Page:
Learn more about computer vision syndrome and preventing computer strain

Odds are, you’re reading this article on a computer. If not, perhaps you’re using a smartphone or tablet.

In this age of electronic information, computers, and new technology, like digital monitors and screens are practically everywhere.

Constant use of a computer, phone, or tablet, however, can contribute to computer strain, or computer vision syndrome (CVS). And research shows that between 50 percent and 90 percent of us who spend hours in front of a computer screen share some or all of its symptom.

For more information, or to find a primary care doctor, visit www.UPMC.com/primarycare or call 1-855-676-UPMCPCP (8762-727)

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What Is Computer Strain?

Computer strain, or CVS, is a collection of symptoms you may experience after frequent and prolonged use of a computer or digital screen.

When you stare at a digital screen for an extended period, your eyes focus and track content back and forth, often with little or no break. After a while, your eye muscles begin to tire, and symptoms of computer strain may develop.

What Are Symptoms of Computer Strain?

Using your computer or smartphone throughout the day can cause symptoms of CVS, which include:

  • Mild to severe headaches
  • Pain in the back of your neck and/or back
  • Burning or dry eyes
  • Blurred vision
  • Trouble focusing your eyes in one position
  • Stiff finger joints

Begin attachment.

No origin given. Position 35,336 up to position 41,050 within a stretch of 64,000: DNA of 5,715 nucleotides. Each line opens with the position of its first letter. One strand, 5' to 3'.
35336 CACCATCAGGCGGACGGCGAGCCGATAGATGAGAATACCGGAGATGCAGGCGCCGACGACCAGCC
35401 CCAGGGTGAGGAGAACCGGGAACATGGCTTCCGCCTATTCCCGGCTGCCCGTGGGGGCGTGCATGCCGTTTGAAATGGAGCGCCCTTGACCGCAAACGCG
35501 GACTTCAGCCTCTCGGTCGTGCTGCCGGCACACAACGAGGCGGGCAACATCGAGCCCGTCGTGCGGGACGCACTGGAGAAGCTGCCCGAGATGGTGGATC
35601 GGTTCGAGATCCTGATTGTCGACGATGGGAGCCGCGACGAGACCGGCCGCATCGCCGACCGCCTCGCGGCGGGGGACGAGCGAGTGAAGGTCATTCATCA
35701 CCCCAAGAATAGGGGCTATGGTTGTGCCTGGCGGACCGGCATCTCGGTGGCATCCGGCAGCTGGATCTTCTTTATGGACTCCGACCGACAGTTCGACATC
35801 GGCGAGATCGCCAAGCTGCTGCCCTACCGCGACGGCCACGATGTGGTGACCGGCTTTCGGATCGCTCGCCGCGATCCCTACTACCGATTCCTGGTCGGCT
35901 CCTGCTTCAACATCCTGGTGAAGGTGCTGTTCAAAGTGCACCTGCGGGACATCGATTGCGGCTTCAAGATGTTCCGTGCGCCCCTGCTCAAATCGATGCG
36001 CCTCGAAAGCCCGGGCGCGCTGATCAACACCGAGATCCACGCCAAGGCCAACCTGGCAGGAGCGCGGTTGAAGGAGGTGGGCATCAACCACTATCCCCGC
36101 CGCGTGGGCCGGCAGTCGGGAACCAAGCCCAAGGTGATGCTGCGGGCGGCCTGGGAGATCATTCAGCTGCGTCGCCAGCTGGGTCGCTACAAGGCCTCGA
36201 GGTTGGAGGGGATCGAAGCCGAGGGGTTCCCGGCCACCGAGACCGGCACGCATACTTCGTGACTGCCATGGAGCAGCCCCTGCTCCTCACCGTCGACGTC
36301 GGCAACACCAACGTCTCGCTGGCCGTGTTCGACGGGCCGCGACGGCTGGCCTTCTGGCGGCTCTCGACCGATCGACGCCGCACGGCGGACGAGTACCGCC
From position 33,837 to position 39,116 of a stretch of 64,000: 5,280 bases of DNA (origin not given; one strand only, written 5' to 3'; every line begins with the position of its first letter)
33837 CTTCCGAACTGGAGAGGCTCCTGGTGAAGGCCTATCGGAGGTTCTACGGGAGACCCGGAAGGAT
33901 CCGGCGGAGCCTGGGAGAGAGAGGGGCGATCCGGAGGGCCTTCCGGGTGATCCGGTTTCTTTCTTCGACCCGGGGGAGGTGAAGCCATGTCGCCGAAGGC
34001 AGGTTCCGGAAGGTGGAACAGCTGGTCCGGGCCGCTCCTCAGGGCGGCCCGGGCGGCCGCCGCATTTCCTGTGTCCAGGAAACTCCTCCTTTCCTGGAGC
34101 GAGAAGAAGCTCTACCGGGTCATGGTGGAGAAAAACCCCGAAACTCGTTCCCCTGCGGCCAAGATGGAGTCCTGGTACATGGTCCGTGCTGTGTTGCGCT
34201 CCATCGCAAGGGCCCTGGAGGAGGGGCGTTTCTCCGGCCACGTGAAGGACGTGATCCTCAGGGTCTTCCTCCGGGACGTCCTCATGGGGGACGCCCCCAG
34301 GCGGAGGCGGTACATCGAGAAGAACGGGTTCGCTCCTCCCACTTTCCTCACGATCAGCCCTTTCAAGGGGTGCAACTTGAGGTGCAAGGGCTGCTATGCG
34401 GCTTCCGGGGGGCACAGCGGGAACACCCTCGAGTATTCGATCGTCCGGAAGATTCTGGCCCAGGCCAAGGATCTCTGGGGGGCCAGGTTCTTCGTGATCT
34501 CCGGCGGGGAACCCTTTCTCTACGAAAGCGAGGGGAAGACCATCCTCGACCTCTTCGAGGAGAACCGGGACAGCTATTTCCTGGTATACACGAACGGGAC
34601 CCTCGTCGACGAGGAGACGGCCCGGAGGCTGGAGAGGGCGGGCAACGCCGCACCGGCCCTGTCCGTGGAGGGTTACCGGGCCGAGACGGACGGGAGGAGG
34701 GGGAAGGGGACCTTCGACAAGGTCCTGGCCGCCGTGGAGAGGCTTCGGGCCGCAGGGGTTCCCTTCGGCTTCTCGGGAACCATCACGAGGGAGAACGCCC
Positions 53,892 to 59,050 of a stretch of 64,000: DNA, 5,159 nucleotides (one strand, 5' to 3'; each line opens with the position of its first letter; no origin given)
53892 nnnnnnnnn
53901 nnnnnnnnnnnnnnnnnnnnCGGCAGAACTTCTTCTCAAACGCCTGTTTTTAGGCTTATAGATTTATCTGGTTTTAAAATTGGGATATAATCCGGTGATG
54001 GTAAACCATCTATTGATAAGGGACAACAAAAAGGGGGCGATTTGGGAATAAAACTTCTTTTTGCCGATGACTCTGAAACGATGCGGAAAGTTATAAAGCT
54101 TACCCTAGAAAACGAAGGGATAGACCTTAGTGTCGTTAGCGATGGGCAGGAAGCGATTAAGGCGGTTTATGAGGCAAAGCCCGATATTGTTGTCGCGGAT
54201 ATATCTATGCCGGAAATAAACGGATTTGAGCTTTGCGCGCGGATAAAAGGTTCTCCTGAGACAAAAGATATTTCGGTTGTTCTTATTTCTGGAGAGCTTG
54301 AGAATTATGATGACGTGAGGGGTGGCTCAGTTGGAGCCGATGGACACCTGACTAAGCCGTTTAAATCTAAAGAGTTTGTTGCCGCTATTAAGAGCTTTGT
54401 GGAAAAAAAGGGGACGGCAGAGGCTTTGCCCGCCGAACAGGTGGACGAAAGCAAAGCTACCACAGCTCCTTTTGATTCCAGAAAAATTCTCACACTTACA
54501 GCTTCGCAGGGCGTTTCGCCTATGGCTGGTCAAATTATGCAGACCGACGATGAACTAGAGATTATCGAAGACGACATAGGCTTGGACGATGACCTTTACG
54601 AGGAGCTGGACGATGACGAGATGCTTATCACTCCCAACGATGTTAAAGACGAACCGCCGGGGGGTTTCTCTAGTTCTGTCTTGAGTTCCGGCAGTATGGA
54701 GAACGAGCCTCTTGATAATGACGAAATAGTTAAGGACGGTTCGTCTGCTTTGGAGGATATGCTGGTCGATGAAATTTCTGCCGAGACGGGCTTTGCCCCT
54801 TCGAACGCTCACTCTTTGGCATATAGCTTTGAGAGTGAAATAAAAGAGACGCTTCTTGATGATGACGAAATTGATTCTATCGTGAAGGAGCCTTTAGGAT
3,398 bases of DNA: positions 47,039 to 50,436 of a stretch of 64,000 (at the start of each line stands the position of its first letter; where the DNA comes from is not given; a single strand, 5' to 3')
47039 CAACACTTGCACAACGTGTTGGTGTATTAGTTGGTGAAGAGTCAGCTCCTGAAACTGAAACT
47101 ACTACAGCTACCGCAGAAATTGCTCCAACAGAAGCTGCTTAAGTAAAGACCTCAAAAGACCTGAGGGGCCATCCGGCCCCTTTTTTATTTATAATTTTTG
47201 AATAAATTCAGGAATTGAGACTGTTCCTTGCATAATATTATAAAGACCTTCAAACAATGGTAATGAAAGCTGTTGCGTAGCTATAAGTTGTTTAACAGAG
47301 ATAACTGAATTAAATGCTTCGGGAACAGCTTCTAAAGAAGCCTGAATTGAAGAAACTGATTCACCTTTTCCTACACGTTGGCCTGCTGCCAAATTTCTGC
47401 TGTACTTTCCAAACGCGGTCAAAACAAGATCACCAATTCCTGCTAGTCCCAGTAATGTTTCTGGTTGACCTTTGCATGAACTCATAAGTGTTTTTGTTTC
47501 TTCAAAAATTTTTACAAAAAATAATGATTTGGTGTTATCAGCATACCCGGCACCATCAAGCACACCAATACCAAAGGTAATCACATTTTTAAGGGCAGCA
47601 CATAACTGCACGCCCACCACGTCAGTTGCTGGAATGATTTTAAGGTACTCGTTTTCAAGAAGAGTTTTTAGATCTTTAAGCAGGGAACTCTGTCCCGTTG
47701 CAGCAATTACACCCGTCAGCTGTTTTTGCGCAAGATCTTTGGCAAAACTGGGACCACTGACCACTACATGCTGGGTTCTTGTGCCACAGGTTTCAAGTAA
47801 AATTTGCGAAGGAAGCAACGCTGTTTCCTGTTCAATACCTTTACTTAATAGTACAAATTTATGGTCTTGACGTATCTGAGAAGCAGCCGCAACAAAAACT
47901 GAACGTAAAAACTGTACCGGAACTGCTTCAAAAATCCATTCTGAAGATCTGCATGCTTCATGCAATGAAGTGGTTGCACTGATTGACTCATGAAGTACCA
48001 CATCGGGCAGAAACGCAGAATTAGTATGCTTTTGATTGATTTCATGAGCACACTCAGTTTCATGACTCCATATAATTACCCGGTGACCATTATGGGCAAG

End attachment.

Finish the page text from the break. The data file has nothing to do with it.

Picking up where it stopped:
Over time, constant eye strain from staring at a computer screen can contribute to long-term vision problems.

To prevent further damage to your eyes, take a moment to learn simple ways to reduce computer strain.

RELATED: The Surprising Benefits of Standing Desks

How to Get Relief from Computer Strain

The best remedy for computer strain is to reduce the amount of time you spend on your computer, phone, or tablet. Simply giving your eyes a rest is the best way to lessen computer strain.

Even if you work on a computer all day, you can minimize computer strain.

  • Adjust screen brightness. Lower the brightness setting on your computer or phone to reduce the amount of glare coming from the screen. You may need to reposition the screen if there are bright lights in your workspace or open windows that intensify screen glare.
  • Check your posture. Poor posture in front of a computer can cause neck and back pain as well as headaches. When working at your desk, make sure to roll your shoulders back and sit up straight. Adjusting the height of your computer monitor can help to reduce strain on your neck.
  • Take frequent breaks. If you spend hours a day on a computer be sure to take regular breaks. For example, after working for 20 minutes, look up from your computer screen for at least 20 seconds before going back to work.
  • Make an eye appointment. If you’re concerned about the effects of computer strain, make an appointment with your eye doctor to talk about other options for treating computer strain.

For more information, or to find a primary care doctor, visit www.UPMC.com/primarycare or call 1-855-676-UPMCPCP (8762-727)

About Primary Care

The relationship with a patient and their primary care doctor can be extremely valuable, and that’s what you get with UPMC Primary Care. When you work with a primary care physician (PCP), you develop a lasting relationship. Your doctor will get to know you and your history and can plan your treatments accordingly. Our PCPs offer a variety of services, including preventive care and treatment for both urgent and chronic conditions. With dozens of UPMC Primary Care locations across our network of care, you can find a PCP close to you. Schedule an appointment today.